As demonstrated by the Channel 4 documentary series Kids on the Edge, our work on gender identity shows how we apply our unique approach as a thought leader in mental health and identity issues to address a rising need for a holistic and considered approach.

Paul Jenkins, our Chief Executive, said: ‘We are delighted to be providing this service in 2017/18 and we wish all of our new staff a very warm welcome. We look forward to working with the GIC team to provide the best possible outcomes for service users, and we welcome their contributions to our work as thought leaders in mental wellbeing and identity.’

The service has launched a new website with information for service users and patients, along with referral information for medical professionals. You can visit the new site at

How Matt and Ash feel about taking part in our documentary

Have you watched Kids on the Edge: The Gender Clinic? Visit the Tavistock and Portman website to see Ash and Matt, and their mums, talk about how they feel about taking part in our documentary. Or read the transcript below.



The Gender Clinic

Century Films: What was it like being filmed?

Ash: I would explain it as a ten out of ten situation because it was fun to be honest

CF: Why did you want to share your story with us?

A: Because I think people needed to know. I wanted to be on it to share reasons about how transgender is and how it can change you.

Loads of other trans kids can't be transgender and this would be a great film to make to show that they are not alone

CF: Did you talk to your mum lots before you decided to be in the documentary? Because it's a big decision, isn't it?

A: It is a big decision, yeah. But once you do it you don't feel shy any more. You do it and it feels good to get it off your chest.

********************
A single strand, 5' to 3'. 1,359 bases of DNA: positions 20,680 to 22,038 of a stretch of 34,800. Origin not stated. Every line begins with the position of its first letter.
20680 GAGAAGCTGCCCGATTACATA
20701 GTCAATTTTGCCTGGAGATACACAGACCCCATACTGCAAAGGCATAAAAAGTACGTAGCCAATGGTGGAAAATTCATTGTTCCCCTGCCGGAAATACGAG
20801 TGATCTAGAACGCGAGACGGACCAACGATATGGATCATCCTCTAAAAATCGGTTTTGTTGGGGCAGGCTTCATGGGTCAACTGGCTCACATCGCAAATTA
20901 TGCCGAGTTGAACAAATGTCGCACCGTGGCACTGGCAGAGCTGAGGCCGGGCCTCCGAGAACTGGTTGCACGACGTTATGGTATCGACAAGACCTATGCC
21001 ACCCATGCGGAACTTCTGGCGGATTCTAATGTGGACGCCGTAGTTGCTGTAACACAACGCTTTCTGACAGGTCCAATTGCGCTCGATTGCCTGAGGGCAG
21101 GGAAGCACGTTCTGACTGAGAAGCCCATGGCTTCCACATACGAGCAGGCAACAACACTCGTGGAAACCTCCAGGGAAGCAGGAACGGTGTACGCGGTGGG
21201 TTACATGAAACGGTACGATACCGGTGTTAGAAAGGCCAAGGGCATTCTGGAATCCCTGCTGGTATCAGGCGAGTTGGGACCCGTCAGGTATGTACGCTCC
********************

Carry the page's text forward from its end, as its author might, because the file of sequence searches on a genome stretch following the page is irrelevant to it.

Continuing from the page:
Terri: She enjoyed the whole thing and it's really boosted her confidence a whole lot. Even just you guys, the film crew, understanding her. I think there aren't a lot of people outside the family who have met her and been understanding about the situation. She knows that once everybody watches it, that hopefully even if only 20% of people understand

CF: When you go to school tomorrow and your friends ask you about the documentary, what will you say?

A: I'm gonna say big thumbs up! Watching it was not as bad as I thought it would be – I thought I would cry but it made me laugh really hard.

Rachel (Matt’s mum): There comes a point at which you need to tell your story to everybody, to try and make people understand. What you see in the documentary really is a taste of what daily life is like. You do have the likes of Caitlin Jenner highlighting transgender issues, but it doesn’t show how difficult it really is. So the decisions was a hard one, but the positives outweigh the negatives. If they hadn’t, we wouldn’t have taken part.

I’m looking forward to seeing the reaction. Yeah, I really enjoyed it, I was really quite happy about it. I know that Matt has seen the documentary as well – he think’s he’s an absolute legend.

Matt wanted to take part because if he could show everybody then he wouldn’t have to tell everybody. If nobody asks me any more questions it might be easy for me to find my place in society.

Matt’s message:

I want people to understand who I am and who I want to be, that’s why I wanted to take part in the documentary. I don’t like talking and answering questions or explaining myself, so people can watch the film